Tuesday, May 5, 2020

Matching the source to the receiver. . .

Live streaming has suddenly turned pastors into video stars and techies, with varying degrees of success.  I will admit that we do things here in a rather basic fashion.  We video a service and do not live stream or preach to the camera.  We have chosen to let our people who watch follow what happened in the sanctuary without the illusion that it is like being there yet with the comfort of knowing that the worship of the Church continues without interruption even in time of pandemic.

But I am not above being taught.  So while watching some folks who know more than I do about technology, I discovered a principle at work that challenged me.  At first it seemed logical.  Preach to the person and not to an audience.  Make yourself as preacher the focus of the video and make the person out there your contact point.  Focus on the small screen on which people will be watching and think of how what you are videoing will be seen on that small screen.  Okay.  I get that.  Then came more that challenged me.  Match the source to the receiver.  In other words, if your people are going to watch in the casual environment of their living rooms, then you should preach from a living room setting.  People will be watching from a casual perspective so speak to them dressed casually and within the casual setting they will be watching you.  Okay.  But then it began to sink in.  This is not really what I would consider preaching.  This is also not exactly what worship is.  Or should be, anyway.

Live streaming and video presents many opportunities but it also has the potential to transform who we are and what we do in a less than helpful way.  In other words, preaching online is not at all the same as preaching in the liturgy and I am not sure you can compare them at all.  Worse, I do not want people to compare the kind of preaching that happens from a pastor in polo and khakis sitting in his living room to what happens from the pulpit in the chancel.  The content may be Jesus but I am not at all comfortable in suggesting that the two are the same.  They are not.  In fact, those trying to teach me how to use video insisted that they are not the same.  While the sermon within the Divine Service is a component part of the whole, essential, yes but not in isolation from the rest, what they are talking about is on its own.  The goal of the sermon in the Divine Service is not likes or shares but a heart listening to and hearing the Word of God.  The goal of the sermon sitting on its own is more educational and emotional.  This sermon is designed to touch people, to relate to them even through the medium of the screen, and to elicit a response (the virtual equivalent of the high five).

Don't get me wrong.  I am not saying that confessional and liturgical folk should ignore the small screen but neither am I suggesting that we use it uncritically.  In particular, I am suggesting that we make sure we know what we are doing when we use it.  The sermon on the screen may be all some folks have but it is not a replacement for the preaching of the Word and the receiving of the Sacraments within the context of the Divine Service.  If it were, we would abandon sick and shut-in visits and replace them with the appropriate audio or video.  But to those homebound, the communion of the sick with its devotion on the Word IS their connection to the gathered assembly within the Divine Service.  The social media and video may be an entrance into places where we cannot physically go but it is an invitation to and a welcome into that assembled community where the Word and the altar are central for the baptized community.  Even this blog is occasionally devotional but it is never meant to substitute for or replace people gathered in their own local assembly where the Gospel is rightly preached and taught, where sins are absolved in the name of the Triune God, where baptism washes clean and gives new birth to those marked by sin for death, and where the people of God kneel to receive His flesh in bread and His blood in wine as His own testament commands and promises.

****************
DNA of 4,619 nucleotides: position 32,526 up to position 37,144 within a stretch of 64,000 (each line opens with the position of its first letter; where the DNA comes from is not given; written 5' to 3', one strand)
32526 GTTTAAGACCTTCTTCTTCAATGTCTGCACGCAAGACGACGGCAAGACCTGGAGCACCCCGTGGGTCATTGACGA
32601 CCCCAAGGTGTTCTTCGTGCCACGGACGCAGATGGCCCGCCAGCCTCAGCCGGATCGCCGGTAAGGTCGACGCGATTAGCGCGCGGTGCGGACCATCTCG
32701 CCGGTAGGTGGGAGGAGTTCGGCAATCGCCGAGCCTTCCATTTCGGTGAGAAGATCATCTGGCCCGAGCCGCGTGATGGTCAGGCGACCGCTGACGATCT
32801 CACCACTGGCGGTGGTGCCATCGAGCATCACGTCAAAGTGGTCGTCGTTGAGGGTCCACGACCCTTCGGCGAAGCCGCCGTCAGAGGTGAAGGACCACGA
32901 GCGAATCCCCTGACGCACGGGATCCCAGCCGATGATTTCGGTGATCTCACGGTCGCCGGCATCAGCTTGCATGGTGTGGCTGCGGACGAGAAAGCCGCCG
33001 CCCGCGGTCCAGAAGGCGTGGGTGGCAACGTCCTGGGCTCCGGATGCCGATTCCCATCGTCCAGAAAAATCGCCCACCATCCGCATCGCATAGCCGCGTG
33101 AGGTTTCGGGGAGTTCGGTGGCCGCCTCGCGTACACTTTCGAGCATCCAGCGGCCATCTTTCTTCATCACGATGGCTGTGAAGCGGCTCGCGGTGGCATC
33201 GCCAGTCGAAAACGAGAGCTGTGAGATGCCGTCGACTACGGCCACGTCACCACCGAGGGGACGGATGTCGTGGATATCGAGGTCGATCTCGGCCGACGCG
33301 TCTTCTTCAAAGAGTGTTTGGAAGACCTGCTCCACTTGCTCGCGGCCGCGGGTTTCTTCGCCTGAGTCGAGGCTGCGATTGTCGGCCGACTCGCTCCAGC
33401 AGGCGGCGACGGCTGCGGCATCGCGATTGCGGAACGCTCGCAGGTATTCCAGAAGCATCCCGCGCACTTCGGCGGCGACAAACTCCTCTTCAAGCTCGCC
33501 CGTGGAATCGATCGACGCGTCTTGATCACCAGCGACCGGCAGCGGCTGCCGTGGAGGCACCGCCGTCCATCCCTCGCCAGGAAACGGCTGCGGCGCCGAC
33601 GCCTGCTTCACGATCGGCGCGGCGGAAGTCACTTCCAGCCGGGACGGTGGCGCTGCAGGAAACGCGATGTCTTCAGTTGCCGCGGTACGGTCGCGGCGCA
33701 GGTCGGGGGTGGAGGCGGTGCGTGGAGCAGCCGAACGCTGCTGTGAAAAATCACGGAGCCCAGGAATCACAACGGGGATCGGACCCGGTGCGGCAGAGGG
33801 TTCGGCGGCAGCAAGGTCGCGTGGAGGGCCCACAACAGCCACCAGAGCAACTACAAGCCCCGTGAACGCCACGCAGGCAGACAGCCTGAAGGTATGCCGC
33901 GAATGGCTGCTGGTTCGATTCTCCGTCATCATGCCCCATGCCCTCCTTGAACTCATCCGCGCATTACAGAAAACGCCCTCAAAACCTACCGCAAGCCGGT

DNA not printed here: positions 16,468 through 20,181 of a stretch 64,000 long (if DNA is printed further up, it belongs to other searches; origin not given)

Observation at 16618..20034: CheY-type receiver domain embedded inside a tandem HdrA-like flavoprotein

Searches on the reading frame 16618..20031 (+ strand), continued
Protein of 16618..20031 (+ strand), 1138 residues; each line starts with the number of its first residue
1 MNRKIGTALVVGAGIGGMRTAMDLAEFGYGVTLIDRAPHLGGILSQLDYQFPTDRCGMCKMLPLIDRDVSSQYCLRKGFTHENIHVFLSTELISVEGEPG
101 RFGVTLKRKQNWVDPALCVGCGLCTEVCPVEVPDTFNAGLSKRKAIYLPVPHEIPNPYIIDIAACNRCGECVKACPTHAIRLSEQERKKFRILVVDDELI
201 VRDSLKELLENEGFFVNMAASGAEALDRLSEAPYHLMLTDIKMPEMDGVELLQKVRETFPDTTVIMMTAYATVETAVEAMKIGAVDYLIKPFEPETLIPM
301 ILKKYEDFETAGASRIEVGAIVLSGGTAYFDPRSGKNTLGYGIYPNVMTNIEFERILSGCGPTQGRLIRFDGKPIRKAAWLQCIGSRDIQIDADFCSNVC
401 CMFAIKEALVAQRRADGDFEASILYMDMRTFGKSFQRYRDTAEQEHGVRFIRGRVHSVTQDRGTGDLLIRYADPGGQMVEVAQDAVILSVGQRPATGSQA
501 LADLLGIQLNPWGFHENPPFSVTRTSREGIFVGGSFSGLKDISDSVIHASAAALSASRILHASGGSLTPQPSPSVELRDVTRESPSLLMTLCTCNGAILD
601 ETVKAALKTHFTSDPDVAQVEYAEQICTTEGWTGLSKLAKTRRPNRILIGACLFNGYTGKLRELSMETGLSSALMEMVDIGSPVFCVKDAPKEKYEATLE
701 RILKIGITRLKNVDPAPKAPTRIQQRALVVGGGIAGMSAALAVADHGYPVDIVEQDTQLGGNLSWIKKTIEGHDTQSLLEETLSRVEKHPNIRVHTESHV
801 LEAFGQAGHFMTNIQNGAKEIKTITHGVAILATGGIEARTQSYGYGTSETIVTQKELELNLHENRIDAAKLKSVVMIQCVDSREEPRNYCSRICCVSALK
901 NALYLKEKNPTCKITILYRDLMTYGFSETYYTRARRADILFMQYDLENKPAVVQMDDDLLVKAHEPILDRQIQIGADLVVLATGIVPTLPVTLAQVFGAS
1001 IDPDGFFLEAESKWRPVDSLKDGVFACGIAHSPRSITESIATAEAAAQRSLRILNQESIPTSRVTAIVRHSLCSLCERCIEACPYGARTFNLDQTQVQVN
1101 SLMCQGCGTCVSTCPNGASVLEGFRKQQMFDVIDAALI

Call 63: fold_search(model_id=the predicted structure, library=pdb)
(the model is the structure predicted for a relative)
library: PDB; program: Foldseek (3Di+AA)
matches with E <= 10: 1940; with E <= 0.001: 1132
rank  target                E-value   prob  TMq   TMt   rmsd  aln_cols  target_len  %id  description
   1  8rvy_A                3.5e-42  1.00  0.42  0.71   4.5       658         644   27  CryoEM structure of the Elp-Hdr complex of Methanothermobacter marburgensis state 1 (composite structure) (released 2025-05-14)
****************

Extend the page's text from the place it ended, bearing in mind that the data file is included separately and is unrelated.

In the end, I fear we have rushed to use media for an emergency time and have not been clear about what we are doing with it and why we are using it.  I suspect that what we have begun will not end when the viral threat is gone.  So maybe we better think this through before we begin converting rooms (or the chancel) into a production facility and studio for the video face of a congregation.  I am not at the point where I have all the answers but I do have many questions and concerns.  


Deacon Nicholas said...

FYI, here's how our Orthodox Christian parish in northern Virginia does the Sunday morning services. I've not seen a more complex choreography than this.

Janis Williams said...

“ Let us hold fast the confession of our hope without wavering, for he who promised is faithful. And let us consider how to stir up up one another to love and good works, not neglecting to meet together, as is the habit of some, but encouraging one another, and all the more as you see the Day drawing near.” Hebrews10:23-25

If we are confessing, there must be someone to recognize our confession (a screen can’t do that). If we are going to stir each other up to love and good works, we can’t do good works in a vacuum (or to a screen). We aren’t to neglect/forsake meeting together. I don’t know the Greek, but the two English words above are either passive (neglect) or active (forsake). If we meet together, I don’t think Zoom counts...